The subtitle. Being the Latest Volume in the Entirely True and Wholly Remarkable Adventures of Margaret Preston Fitzroy, Maid of Honor, Impersonator of Persons of Quality, Confirmed Housebreaker, Apprentice Cardsharper, and Confidential Agent at the Court of His Majesty, King George I—the fabulosity of it begs the question: Why have ridiculously long subtitles gone out of fashion? (Ditto the chapter headings, which read along the lines of Chapter Nine: In Which Our Heroine Makes a Perilous Descent Among Some Unruly and Unkempt Ruffians.)
I touched the jeweled pin that decorated the center of my stomacher—an item I’d requested my patron, Mr. Tinderflint, to commission especially for me—and for a moment silently dared Sebastian to come closer. I had been adding some most unmaidenly skills to my arsenal over the past months, and my carefully manicured fingers were itching for an excuse to unleash them on this particular visitor.
She’s fought off unwelcome advances, been thrown out of her own home, thrust into a shadowy world of intrigue, and even faced death with aplomb. She’s funny and smart and brave and capable of conniving with the best of them, but when it comes to dealing with the couture of the day, she is a tad less dauntless:
It was a dread and terrible time to be a maid of honor, for we found ourselves in the midst of the storm of revolution. For women, the wig had gone out of fashion.
The Scarlet Pimpernel makes an appearance. Yes, The Scarlet Pimpernel is set in 1792, while this book is set in 1716, but a Lord Blakeney who is attired in “a coat of a truly amazing shade of blushing rose silk” couldn’t be anyone but, right?
The romance takes a backseat to the rest. Even better than that, Peggy and Matthew are already head-over-heels in love, and—minus a few moments of trepidation—there is no tiresome Oh, no, what if he doesn’t really love me/Woe is me, he looks at naked women at art school/How can I choose between my heart and my life’s work/I can’t tell him I’m a superspy so he’s all suspicious and jealous all of the time nonsense. He is an ally and a friend, not a weakness or a complication, and beyond finances, her job as a maid of honor in the palace, and her unwanted betrothal to a would-be rapist, there’s no real impediment to their future bliss.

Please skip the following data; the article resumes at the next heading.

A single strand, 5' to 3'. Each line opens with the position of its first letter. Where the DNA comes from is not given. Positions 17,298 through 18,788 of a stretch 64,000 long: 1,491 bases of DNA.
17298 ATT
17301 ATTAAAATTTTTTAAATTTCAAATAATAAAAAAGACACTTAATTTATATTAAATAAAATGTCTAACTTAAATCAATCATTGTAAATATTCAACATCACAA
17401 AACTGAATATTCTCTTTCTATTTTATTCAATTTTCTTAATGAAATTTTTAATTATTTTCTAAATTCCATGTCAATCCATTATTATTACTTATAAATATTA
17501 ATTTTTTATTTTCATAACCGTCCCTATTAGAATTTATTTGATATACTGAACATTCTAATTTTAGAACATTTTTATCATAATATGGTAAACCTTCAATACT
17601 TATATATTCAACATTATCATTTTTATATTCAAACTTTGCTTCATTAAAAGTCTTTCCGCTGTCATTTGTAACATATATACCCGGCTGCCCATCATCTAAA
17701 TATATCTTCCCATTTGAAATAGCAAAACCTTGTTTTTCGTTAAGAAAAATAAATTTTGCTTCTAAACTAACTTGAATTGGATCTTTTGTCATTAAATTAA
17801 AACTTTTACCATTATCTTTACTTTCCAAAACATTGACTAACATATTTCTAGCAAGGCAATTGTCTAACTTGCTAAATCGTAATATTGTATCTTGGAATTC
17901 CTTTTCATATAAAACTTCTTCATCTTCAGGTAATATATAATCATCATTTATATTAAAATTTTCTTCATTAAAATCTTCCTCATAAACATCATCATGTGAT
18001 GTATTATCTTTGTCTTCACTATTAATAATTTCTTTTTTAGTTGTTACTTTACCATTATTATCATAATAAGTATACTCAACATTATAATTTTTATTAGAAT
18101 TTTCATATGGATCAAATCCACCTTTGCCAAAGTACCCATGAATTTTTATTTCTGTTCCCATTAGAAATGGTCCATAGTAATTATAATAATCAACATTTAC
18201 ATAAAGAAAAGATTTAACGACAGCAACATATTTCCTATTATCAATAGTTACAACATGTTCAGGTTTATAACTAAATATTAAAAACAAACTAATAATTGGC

Everything else. It has brains, humor and heart, and it was such a joy to read that I followed my husband around the house with it, reading aloud*. I never had any doubts that it would all turn out okay in the end, but there is still plenty of suspense (the climatic game of piquet!) and drama (a Bad Man kicks a pregnant lapdog!**), so much so that I kept catching myself skimming ahead to be sure that everything really WOULD turn out happily. While I wait for the next installment, I’m going to catch up with Mary Quinn, the heroine of Y.S. Lee’s The Agency series, but if you know of something else along similar lines, please, please, PLEASE let me know. I’m already in withdrawal.
*Winter is hard on him, as it’s much more difficult to escape to the outdoors.
**I gasped aloud, I kid you not.
If she isn't writing Bookshelves of Doom or running the show at her local library, Leila Roy might be making stuff for her Etsy shop while rewatching Veronica Mars, Buffy the Vampire Slayer, Babylon 5, Black Books or Twin Peaks. Well, that or she’s hanging out on Twitter. Or both.